As thousands of children head back to school this month, it is a good time to make sure they are well prepared for academic success.
In addition to equipping them with backpacks, notebooks and pencils, it is important to ensure that students are ready to learn.
Good vision is fundamental to learning success.
Although most schools do screen students with the basic Snelling test for 20/20 vision at a distance, they rarely test for a host of other vision skills such as close vision and tracking. School screenings typically detect only 5 percent of all vision problems. However, in the average classroom, 20 to 30 percent of students may have a vision problem. This issue raises two fundamental questions: What do we know? What can we do?
WHAT WE KNOW
Undetected vision problems can be a serious barrier to students learning at their best. A growing body of research indicates that undetected vision problems may be at least partially responsible for behavioral problems as well as academic challenges.
Many research examples have been collected. One of the earliest studies was conducted in 1949 at a Tennessee facility for juvenile offenders. The study found that 91 percent of the offenders were below grade level, and nearly all of those had a learning-related visual problem.
At a residential care facility for teenage boys in Virginia, vision screening of repeat offenders determined that 50 percent had undetected vision problems. Those who had their visual perception problems corrected were six times less likely to re-offend.
A California program concluded that the recidivism rate for juvenile offenders dropped from 70 percent to about 15 percent when visual therapy was included in the correction program.
In a New York vision screening of at-risk students, 97 percent of the students with behavioral problems failed at least one of the tracking, stereopsis, hyperopia and color vision tests. These are the kinds of vision problems that are detected with functional vision testing, which is rarely conducted in schools.
At the King County Juvenile Detention Facility, a pilot project in 2005 screened incarcerated youth for vision problems. The screening found that 80 percent of the children had undetected vision problems, including 73 percent who needed glasses and others who needed further vision evaluation.
WHAT WE CAN DO
Many kinds of vision problems reveal themselves most easily in behavior, posture and attitude. These signs usually are associated most closely with long periods of visual work done at less than arm’s length from a child’s eyes. Vision problems can be identified easily by observing a child and marking the checklist.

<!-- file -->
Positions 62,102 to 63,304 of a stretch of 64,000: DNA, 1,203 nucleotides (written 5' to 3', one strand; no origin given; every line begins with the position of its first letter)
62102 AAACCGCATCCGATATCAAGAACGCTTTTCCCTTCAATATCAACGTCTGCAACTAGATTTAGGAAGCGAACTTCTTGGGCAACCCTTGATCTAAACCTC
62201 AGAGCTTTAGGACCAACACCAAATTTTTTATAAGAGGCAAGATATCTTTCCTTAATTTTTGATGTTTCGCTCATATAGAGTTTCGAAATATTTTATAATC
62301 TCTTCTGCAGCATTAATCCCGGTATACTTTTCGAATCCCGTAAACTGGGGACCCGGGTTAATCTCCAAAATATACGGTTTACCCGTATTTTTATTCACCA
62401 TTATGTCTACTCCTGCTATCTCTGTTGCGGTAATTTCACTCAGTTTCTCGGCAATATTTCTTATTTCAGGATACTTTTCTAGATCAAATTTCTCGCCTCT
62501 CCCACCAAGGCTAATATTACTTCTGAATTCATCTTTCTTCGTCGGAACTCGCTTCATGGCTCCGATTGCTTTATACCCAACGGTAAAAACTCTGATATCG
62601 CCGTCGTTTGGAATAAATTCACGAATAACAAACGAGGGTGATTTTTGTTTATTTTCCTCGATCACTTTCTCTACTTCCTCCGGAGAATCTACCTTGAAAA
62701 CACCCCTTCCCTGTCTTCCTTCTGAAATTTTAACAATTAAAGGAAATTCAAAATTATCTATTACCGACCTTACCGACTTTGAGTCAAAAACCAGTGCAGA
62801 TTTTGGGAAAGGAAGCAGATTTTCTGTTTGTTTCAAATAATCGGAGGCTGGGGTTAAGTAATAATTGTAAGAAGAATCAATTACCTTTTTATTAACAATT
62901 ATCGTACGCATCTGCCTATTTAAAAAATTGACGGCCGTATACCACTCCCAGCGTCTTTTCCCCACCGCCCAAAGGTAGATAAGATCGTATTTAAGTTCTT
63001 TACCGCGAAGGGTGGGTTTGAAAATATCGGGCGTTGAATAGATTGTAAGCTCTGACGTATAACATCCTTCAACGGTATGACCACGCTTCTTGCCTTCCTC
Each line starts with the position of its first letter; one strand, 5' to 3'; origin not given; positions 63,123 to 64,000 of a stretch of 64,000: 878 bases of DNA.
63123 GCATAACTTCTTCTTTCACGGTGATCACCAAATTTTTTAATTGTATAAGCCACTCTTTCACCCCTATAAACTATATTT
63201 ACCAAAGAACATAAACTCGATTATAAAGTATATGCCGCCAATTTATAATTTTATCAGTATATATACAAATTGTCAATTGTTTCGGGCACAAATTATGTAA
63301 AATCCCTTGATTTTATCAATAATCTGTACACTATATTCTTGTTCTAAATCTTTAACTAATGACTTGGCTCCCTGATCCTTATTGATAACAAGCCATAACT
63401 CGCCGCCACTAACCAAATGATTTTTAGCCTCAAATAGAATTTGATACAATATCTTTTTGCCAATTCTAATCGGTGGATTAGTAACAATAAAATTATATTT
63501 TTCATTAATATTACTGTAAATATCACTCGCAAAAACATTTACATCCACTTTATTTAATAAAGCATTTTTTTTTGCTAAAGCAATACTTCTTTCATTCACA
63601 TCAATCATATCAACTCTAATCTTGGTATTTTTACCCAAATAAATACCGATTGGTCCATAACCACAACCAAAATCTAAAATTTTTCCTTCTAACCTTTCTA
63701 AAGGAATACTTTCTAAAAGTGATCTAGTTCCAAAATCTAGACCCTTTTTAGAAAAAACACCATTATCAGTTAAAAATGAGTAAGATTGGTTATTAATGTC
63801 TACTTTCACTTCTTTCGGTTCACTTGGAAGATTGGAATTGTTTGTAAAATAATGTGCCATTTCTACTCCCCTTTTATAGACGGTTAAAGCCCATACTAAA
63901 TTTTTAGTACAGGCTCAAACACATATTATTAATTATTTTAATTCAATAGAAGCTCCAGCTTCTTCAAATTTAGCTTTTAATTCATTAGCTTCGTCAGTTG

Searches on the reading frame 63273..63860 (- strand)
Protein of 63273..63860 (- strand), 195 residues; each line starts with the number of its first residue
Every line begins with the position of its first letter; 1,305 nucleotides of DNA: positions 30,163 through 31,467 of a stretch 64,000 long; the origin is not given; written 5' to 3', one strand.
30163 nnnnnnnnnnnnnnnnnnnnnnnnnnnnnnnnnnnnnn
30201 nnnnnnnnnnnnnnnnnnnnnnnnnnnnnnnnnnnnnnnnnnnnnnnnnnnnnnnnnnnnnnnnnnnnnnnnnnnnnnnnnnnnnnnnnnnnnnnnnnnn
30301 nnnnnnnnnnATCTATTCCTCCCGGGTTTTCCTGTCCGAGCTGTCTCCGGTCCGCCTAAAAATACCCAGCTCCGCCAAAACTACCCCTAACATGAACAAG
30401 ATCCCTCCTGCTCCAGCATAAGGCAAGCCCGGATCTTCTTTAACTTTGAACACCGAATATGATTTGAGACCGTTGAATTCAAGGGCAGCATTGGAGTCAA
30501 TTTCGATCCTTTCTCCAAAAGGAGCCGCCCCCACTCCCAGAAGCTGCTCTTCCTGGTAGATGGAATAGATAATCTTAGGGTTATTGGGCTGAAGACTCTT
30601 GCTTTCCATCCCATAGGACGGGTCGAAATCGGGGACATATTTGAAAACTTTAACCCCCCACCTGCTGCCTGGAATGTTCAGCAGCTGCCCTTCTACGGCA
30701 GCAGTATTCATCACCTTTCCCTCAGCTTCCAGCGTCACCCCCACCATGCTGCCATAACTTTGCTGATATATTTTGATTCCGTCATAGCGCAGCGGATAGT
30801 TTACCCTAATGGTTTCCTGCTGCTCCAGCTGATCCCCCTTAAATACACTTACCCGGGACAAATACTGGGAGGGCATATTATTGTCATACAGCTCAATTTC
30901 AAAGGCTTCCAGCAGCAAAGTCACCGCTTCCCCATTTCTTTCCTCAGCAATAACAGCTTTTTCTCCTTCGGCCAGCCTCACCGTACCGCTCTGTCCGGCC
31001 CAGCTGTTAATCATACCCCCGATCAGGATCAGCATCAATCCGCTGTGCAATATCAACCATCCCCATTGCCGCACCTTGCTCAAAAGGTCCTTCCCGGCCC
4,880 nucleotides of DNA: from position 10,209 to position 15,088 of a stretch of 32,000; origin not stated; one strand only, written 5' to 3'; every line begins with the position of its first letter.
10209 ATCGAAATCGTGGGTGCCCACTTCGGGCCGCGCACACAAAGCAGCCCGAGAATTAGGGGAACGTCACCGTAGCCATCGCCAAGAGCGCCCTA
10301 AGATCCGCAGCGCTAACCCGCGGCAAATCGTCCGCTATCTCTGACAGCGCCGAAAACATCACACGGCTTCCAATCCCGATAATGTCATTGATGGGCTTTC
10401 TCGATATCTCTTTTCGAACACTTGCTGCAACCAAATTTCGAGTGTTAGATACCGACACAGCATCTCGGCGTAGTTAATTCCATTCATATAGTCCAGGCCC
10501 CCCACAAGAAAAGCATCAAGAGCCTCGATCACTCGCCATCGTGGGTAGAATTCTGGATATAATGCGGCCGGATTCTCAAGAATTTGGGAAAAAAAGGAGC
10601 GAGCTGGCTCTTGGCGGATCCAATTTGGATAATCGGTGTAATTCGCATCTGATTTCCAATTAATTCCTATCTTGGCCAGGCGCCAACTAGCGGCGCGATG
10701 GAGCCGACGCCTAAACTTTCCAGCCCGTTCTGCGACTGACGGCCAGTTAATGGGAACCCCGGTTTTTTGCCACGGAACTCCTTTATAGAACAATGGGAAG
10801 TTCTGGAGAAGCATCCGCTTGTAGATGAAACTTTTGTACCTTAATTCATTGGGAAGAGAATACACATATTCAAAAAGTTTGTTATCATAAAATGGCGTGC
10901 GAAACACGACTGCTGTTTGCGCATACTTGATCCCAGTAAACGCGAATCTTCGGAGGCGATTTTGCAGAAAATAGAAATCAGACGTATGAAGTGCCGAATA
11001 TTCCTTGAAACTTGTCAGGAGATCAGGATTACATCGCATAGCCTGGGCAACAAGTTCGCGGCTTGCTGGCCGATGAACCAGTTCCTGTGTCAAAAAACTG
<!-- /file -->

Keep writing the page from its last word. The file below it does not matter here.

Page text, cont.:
Parents, grandparents, caregivers and teachers should be on alert to watch for these signs. If you mark more than a few signs, there is good reason to suspect a vision problem.
Does the child:
• Squint when looking up from reading?
• Have trouble seeing the chalkboard?
• Frequently blink or rub eyes?
• Have headaches while doing school work?
• Demonstrate frequently awkwardness, bumping into things, knocking things over?
• Hold books extremely close?
• Report that things look blurry?
• Have trouble copying work from the chalkboard to paper?
• Spend a long time doing homework that should take only a few minutes?
• Experience reduced attention span, ability to concentrate for only a moderate time?
• Cover one eye by leaning on hand?
• Lay head on desk when doing pencil work?
• Frequently lose place when reading?
• Skip or re-read words and lines?
• Reverse words or letters (was and saw, b and d) beyond second grade?
• Do better at math than English, history or social studies?
• Need to re-read material several times to grasp its meaning?
• Get tired quickly when reading or doing homework?
• Daydream a lot, or stare off into the distance frequently?
• Learn best through auditory tactics (listening to learn)?
• Have problems with misbehavior (to cover up poor school performance)?
• Avoid work that includes reading or near seeing?
• Fall more than one year behind his/her group in reading-related skills?
• Have poor posture, slouching or slumping in chair?
If several of these symptoms are detected, the child should see an eye doctor. Most vision problems can be detected by an optometrist who tests for visual function as well as eye health and visual acuity. These problems often can be corrected with glasses or eye exercises.
Catching vision problems early can make a big difference in future success in school, work and life. With stronger vision skills, children experience improved grades, better self-esteem and more positive relationships at home and school.
If you have any concern about possible vision problems, please schedule a complete eye examination today. Most insurance companies include coverage for this service. It is never too early to make sure every child is well equipped to achieve their potential. Seeing well helps children to visualize a bright future.
Kathy Lambert is the King County Councilmember for District 3, which covers Redmond, and serves as chair of the Law, Justice and Human Services Committee and vice chair of the Seattle/King County Board of Health. Mary E. Baker, OD, a behavioral optometrist at Overlake Family Vision located at Overlake Hospital in Bellevue, contributed to this commentary.